We were soon in the heart of Moscow, passing that part of the Kremlin where President Nixon was then staying. Not far away, on the granite-faced banks of the Moscow River, we surrendered our passports for registration and room assignment in the skyscraper Ukraina Hotel. Keys for the rooms had to be obtained from the “key lady” on each floor and returned to her before leaving the floor. From our sixth floor room, we could see the domes and turrets of the Kremlin, and the hustle and bustle of the big, modern city. During supper—steaks and what would become the ever-present unusually flavored carbonated beverage—in the crystal chandeliered dining room we were entertained by, of all things, an amplified combo playing American jazz. Afterwards, we shopped in the Beryoska kiosk (store) in the hotel where foreign currencies only can be used. There were many interesting and beautiful items, and I bought a few—matryoskas, which are nests of colorfully painted wooden dolls, and a black and white Uzbek cap, which represents one of the 130 nationality groups living in the Soviet Union.

I was up bright and early the next morning and went for a stroll around the block-square, 30-story hotel. Women were hosing down and scrubbing the sidewalks and streets while several men, stripped to the waist, were doing calisthenics in a park across the street. Women’s Lib has long been a reality in the Soviet Union and we eventually saw women laying bricks; driving busses, trucks, and streetcars; and working on road construction and in the fields.

After breakfast, we spent the morning sightseeing by bus. From the hotel, we proceeded along the banks of the Moscow River to Krasnaya or Red Square (krasnaya means red or beautiful). Undoubtedly, the most eye-catching structure in this beautiful, cobblestoned square is the multi-domed, multi-colored St. Basil’s Cathedral. Now a museum of history, it dates back to the 15th century. Our tour of the city took us down wide streets past many monuments, fountains, tree-studded parks, beautiful old buildings and modern new ones, and gorgeous flower beds everywhere.

Then to Lenin Hills, where the gigantic 45,000 roomed structure of Moscow University stands; past the huge, modern Luzhniki Sports Complex; and the 16th century Novodevichy Convent where many famous Russians, including Khrushchev, are buried. In the afternoon, we rode the fantastic Metro (subway), which carries four million passengers daily. Eighty-seven miles of track with eighty-nine underground stations, each one of which is meticulously clean and a work of art unique from each other, are some 200 feet underground and are reached by speedy escalators which seem to go straight down. To ride the Metro costs five Kopeks (about seven cents), and one can ride all day from 6:00 A.M. to 1:00 A.M. without paying another fare. The trains of eight cars each run on absolute schedule at speeds of around 50 M.P.H. That evening, we attended at magnificent performance of “Gizelle” by the world-renowned Bolshoi Ballet in the Bolshoi Theater. A German tourist, in the same box I was in, recognizing me as an American, asked, in English, if I had come to Russia with my President.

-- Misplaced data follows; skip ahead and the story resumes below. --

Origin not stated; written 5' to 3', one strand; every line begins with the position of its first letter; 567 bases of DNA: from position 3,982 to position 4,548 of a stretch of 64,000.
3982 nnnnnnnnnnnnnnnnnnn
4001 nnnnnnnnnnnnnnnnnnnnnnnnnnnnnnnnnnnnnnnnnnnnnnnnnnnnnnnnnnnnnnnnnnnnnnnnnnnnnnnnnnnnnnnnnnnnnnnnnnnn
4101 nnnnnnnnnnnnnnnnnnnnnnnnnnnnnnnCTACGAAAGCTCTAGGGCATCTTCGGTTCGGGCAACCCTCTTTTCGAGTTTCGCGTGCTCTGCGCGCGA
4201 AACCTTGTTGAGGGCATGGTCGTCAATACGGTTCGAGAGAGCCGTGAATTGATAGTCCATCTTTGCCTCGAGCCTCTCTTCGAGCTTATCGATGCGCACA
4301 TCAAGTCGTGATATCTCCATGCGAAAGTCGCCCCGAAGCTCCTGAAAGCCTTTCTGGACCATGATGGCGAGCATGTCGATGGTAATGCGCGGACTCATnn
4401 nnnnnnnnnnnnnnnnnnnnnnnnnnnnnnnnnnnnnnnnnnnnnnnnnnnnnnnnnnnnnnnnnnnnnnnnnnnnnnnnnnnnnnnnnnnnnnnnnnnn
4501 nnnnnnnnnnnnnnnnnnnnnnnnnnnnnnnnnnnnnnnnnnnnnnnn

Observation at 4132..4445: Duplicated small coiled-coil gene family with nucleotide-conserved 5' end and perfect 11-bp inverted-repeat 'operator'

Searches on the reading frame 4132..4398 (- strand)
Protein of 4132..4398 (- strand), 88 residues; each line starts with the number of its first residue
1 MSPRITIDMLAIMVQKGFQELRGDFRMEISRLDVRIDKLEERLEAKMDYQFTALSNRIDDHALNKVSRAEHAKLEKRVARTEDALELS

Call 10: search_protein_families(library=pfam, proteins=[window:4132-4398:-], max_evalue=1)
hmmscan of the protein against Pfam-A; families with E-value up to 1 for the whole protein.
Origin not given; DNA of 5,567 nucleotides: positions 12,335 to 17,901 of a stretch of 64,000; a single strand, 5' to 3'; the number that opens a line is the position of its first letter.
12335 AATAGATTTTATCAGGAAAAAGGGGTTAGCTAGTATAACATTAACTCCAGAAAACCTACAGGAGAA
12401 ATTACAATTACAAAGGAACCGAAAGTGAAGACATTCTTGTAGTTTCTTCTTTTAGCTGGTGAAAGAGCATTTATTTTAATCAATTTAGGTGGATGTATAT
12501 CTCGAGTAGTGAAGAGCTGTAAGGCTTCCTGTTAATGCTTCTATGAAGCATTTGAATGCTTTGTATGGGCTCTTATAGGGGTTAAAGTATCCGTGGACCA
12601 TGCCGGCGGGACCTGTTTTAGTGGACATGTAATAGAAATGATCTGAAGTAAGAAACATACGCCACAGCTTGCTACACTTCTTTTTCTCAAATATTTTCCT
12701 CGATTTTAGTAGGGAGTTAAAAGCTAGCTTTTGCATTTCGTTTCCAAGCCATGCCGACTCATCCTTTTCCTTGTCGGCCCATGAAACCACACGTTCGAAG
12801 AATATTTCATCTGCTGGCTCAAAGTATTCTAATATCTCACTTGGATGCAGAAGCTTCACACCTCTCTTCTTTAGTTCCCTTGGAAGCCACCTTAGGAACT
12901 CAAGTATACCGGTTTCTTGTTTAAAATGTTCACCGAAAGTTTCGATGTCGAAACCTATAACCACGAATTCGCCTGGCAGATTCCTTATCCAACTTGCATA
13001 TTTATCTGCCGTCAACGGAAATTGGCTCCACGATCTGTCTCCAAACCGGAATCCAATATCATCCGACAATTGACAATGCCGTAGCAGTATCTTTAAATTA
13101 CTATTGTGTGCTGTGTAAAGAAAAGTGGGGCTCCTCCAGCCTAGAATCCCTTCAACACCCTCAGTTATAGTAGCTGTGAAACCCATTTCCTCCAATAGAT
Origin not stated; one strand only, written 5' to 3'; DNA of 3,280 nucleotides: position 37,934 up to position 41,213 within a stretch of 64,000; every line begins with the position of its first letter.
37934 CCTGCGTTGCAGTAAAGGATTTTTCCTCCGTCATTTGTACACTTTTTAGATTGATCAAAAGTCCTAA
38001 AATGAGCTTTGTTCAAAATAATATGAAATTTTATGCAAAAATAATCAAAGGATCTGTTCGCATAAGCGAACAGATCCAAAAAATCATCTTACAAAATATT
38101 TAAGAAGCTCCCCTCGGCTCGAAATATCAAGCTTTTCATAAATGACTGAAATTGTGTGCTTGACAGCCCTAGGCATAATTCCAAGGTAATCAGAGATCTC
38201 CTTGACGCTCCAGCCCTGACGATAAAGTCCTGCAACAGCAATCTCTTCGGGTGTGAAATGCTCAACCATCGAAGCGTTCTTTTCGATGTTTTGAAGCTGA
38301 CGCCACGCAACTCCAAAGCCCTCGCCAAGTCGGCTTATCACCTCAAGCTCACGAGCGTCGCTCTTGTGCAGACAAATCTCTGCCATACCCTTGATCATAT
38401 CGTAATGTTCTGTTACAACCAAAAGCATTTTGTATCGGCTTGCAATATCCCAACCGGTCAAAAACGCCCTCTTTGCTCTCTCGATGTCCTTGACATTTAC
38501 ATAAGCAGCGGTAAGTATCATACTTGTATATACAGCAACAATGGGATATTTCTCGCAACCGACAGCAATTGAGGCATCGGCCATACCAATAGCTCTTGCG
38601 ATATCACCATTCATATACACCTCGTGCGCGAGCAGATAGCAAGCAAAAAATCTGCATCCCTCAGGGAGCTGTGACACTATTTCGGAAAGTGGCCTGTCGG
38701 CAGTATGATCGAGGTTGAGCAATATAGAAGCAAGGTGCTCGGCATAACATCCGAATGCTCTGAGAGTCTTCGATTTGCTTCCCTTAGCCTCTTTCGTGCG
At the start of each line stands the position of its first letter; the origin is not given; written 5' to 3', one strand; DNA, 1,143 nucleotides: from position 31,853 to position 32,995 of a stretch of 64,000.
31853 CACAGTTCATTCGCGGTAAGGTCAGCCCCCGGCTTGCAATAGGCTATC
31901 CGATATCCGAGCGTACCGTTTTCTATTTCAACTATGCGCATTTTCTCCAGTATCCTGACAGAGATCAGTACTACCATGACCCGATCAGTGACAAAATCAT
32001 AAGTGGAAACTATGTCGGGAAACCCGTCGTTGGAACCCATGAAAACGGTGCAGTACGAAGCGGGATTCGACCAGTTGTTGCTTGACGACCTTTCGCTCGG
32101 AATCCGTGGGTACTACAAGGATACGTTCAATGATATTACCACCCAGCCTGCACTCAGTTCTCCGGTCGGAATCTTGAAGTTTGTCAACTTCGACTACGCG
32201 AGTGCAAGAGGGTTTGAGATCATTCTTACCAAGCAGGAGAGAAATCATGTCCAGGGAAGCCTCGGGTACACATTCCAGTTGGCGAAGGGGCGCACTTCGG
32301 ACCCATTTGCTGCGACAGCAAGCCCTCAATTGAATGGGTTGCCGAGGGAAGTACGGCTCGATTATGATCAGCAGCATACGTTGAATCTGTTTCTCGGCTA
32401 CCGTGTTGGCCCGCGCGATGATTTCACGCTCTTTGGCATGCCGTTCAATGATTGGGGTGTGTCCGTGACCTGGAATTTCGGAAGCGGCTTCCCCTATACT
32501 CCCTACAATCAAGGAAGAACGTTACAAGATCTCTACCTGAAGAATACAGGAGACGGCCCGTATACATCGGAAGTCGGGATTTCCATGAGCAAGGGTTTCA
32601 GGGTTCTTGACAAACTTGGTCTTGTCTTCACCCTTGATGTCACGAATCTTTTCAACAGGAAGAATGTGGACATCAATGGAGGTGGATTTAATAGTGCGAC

Early the next morning, Saturday, May 27, we were bussed to the Kremlin’s Corner Arsenal Tower, opposite the turreted, red-brick Museum of History, and in view of the eternal flame of the grave of the Unknown Soldier, where a group of Pioneers (Communist Youth Organization) were placing flowers, we were given preference in an endless line for the trek across Red Square to view the body of Lenin lying in state in his red granite mausoleum. The hushed orderliness of the crowd, which was scrutinized by intermittent policemen and soldiers, was incredible, as was the solemn precision of the changing of the guard within the tomb just as we passed through. In the well-kept and carefully guarded cemetery garden along the Kremlin wall behind the mausoleum, we viewed the burial places of such notable Communists as Josef Stalin, cosmonaut Yuri Gargarin, and John Reed, an American. From there, we walked across Red Square, opposite the Kremlin walls, to the huge State Department Store (GUM), where we mingled with the hurried crowds in a bazaar-like atmosphere. We returned to the bus, warily crossing the street since we had already quickly learned that vehicles have the right-of-way in Russia.

The afternoon was spent at the National Economic Exhibition, which covers 550 acres, and has 300 structures and 78 pavilions with some 100,000 exhibits on the industry, agriculture, transport, science, and culture of the U.S.S.R. After a thorough tour of the Space Pavilion, I drifted off by myself to an outdoor stage opposite the beautiful Stone Flower Fountain where I finally heard an excellent balalaika orchestra play Russian fold melodies. That evening, we went to the immense, very modern Arbat Restaurant (PECTOPAH) for a gala, evening of food, drink, and entertainment. Our meals had always been very good in quality and quantity, but this was a banquet fit for a king. The musical accompaniment was again amplified American Jazz.